Population is the number of people at any given place, at a particular time. It is not static – population is determined by a confluence of three processes: fertility (number of births in a community), mortality (number of deaths in a community), and migration (number of people moving in and out of a community). A population is an aggregate set of individuals with varied characteristics, but age and sex are the two primary classifications.
Why adopt a population and development perspective?
Population dynamics influence all aspects of human, social, and economic development. As such, working on population issues is an important step towards achieving sustainable development and meeting the Millennium Development Goals, a list of benchmarks identified by the United Nations as the basic needs that global society must meet in order to significantly reduce, if not eradicate.
The Philippine Center for Population and Development has adopted a framework that shows the interrelations between the processes and outcomes of population and development.
Fertility, mortality and migration – the three identified population processes – inform a community’s size, population distribution according to age and sex, and distribution across its various areas. These, in turn, affect the consumption of goods and services, the utilization of human, physical and environmental resources, and other processes needed to run a community. These development processes lead to concrete outcomes for individual members of a population, such as employment and income, educational attainment, and quality of health – all of which will affect a person’s response regarding the three population processes.
What does population have to do with:
The environment – The size of a community’s population directly impacts on the environment it exists in: both in terms of the amount of the natural resources it subsists on, and the population’s capacity to replenish, conserve and increase these resources. One must also remember that humans are not the only living creatures in the ecosystem; we co-exist with populations of flora and fauna species, and it is necessary to maintain a balanced and healthy environment where all species can thrive. And with the impacts of global warming and climate change becoming more prominent in the last decade or so, human populations must learn to adapt accordingly. Mulat Pinoy’s Kapihan Session on Population and Environment is scheduled on January 16.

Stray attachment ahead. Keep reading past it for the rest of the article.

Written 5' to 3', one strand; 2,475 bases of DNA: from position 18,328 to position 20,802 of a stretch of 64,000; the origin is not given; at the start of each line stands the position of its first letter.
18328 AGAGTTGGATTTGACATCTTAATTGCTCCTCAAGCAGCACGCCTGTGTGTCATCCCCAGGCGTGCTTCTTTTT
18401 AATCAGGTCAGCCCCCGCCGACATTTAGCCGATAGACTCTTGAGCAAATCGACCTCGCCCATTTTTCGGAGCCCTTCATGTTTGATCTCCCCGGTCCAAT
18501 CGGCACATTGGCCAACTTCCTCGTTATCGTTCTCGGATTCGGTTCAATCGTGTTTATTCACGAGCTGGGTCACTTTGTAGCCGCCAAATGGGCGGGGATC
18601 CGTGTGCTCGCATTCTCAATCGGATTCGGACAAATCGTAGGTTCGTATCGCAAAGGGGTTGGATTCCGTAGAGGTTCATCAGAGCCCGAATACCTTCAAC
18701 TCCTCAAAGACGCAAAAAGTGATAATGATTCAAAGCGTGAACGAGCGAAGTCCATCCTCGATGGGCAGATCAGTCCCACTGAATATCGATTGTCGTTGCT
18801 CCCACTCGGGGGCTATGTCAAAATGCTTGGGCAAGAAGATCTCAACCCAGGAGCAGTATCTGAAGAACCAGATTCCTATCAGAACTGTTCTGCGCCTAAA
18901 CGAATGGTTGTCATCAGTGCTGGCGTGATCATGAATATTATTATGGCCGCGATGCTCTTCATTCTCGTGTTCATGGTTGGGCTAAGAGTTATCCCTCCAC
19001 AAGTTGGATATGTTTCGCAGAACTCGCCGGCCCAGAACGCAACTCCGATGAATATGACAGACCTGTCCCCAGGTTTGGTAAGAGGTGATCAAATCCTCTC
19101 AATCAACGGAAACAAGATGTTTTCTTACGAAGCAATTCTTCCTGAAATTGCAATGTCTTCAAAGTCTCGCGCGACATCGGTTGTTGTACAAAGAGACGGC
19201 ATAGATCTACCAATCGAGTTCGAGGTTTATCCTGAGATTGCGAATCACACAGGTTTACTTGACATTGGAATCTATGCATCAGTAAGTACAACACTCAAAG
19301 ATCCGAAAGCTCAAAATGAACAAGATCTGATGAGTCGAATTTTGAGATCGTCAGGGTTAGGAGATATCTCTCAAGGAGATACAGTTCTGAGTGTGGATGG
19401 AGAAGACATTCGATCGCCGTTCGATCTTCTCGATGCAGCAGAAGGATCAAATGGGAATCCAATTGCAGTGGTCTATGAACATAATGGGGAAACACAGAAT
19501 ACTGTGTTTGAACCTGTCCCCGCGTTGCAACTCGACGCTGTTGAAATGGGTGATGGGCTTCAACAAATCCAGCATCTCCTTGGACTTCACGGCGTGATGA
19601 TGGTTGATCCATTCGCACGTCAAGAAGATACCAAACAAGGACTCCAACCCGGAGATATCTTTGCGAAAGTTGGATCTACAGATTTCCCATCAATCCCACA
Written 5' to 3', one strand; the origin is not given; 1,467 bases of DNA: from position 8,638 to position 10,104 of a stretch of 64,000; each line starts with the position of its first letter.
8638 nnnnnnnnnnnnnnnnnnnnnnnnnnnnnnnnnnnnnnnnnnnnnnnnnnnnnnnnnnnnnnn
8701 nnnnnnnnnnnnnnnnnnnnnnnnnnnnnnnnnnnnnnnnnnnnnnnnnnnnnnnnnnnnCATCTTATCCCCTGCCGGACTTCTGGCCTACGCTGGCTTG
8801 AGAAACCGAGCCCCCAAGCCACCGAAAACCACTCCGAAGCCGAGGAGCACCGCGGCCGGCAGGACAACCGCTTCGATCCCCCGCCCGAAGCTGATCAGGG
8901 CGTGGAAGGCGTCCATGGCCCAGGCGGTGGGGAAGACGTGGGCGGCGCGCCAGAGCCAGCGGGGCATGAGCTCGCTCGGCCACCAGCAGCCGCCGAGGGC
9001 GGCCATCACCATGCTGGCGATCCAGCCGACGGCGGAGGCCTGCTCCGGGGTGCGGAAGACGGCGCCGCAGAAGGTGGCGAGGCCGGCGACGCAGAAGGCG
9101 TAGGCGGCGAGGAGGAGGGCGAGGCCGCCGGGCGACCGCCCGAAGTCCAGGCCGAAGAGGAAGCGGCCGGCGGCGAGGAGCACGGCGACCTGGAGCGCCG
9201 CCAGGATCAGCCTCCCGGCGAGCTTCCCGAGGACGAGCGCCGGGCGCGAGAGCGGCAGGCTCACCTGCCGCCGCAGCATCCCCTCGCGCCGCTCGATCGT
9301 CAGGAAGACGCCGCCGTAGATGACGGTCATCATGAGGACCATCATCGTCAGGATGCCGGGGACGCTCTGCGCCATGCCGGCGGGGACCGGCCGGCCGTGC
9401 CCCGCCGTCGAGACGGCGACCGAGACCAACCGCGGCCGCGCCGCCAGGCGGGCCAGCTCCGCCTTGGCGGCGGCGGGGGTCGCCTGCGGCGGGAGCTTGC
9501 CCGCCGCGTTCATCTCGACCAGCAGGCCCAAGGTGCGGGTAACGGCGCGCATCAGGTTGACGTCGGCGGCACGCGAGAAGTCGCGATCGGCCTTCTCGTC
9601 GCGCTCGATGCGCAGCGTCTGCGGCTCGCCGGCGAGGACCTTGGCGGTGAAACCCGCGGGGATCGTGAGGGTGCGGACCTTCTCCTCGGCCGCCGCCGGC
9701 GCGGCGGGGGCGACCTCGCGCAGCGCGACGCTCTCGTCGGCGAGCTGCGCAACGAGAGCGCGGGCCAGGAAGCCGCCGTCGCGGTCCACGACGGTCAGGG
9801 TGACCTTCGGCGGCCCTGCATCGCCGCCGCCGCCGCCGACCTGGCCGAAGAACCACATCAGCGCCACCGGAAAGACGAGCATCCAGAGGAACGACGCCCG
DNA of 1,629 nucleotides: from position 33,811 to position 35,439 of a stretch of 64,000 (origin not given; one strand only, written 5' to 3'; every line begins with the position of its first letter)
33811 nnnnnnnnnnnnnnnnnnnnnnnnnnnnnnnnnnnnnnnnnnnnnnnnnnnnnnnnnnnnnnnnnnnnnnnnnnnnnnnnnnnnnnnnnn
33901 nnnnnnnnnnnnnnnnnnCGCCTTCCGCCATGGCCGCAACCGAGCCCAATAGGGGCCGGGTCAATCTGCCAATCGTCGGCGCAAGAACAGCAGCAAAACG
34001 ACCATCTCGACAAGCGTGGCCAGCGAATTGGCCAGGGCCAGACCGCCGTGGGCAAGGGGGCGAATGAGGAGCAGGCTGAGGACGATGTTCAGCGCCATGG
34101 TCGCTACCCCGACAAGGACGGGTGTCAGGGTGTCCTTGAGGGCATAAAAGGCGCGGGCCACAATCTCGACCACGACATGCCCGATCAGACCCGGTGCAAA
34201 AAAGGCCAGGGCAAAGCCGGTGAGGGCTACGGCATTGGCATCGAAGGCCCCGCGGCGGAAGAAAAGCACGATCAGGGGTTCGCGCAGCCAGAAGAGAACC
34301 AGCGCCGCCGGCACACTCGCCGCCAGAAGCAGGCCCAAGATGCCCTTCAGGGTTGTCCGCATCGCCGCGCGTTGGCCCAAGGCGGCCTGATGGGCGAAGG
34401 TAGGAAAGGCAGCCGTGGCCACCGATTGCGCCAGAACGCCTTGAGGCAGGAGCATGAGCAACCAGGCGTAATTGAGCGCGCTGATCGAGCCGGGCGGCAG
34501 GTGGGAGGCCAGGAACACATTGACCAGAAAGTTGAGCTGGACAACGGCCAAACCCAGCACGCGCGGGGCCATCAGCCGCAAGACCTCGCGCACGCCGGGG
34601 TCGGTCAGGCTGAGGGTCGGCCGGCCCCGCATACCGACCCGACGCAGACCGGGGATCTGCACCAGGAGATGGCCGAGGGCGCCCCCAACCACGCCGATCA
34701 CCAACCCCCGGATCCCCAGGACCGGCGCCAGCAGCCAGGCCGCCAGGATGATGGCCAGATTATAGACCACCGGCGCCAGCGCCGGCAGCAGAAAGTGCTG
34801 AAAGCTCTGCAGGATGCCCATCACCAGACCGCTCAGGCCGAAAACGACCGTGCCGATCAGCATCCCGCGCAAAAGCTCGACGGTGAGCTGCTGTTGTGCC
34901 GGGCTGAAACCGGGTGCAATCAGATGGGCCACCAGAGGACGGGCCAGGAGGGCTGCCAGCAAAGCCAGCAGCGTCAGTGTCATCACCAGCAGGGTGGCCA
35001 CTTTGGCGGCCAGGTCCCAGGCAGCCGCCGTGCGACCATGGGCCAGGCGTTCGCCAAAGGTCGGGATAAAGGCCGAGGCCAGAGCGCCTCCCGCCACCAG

Government resources – Policymakers and government officials need to keep track of the latest population statistics to ensure that government is able to allocate sufficient resources and provide the necessary social services. For instance, governments responsible for a population with a large proportion of youth under the age of eighteen would need to beef up its primary and secondary educational system, as well as ensure the availability and accessibility of maternal and child health services. Grey populations, on the other hand, would need better pension services. A population’s spatial distribution must also be considered: this determines electoral districts and, consequently, legislative representation. Mulat Pinoy’s Kapihan Session on Government Resources and Population Dynamics is scheduled on January 23.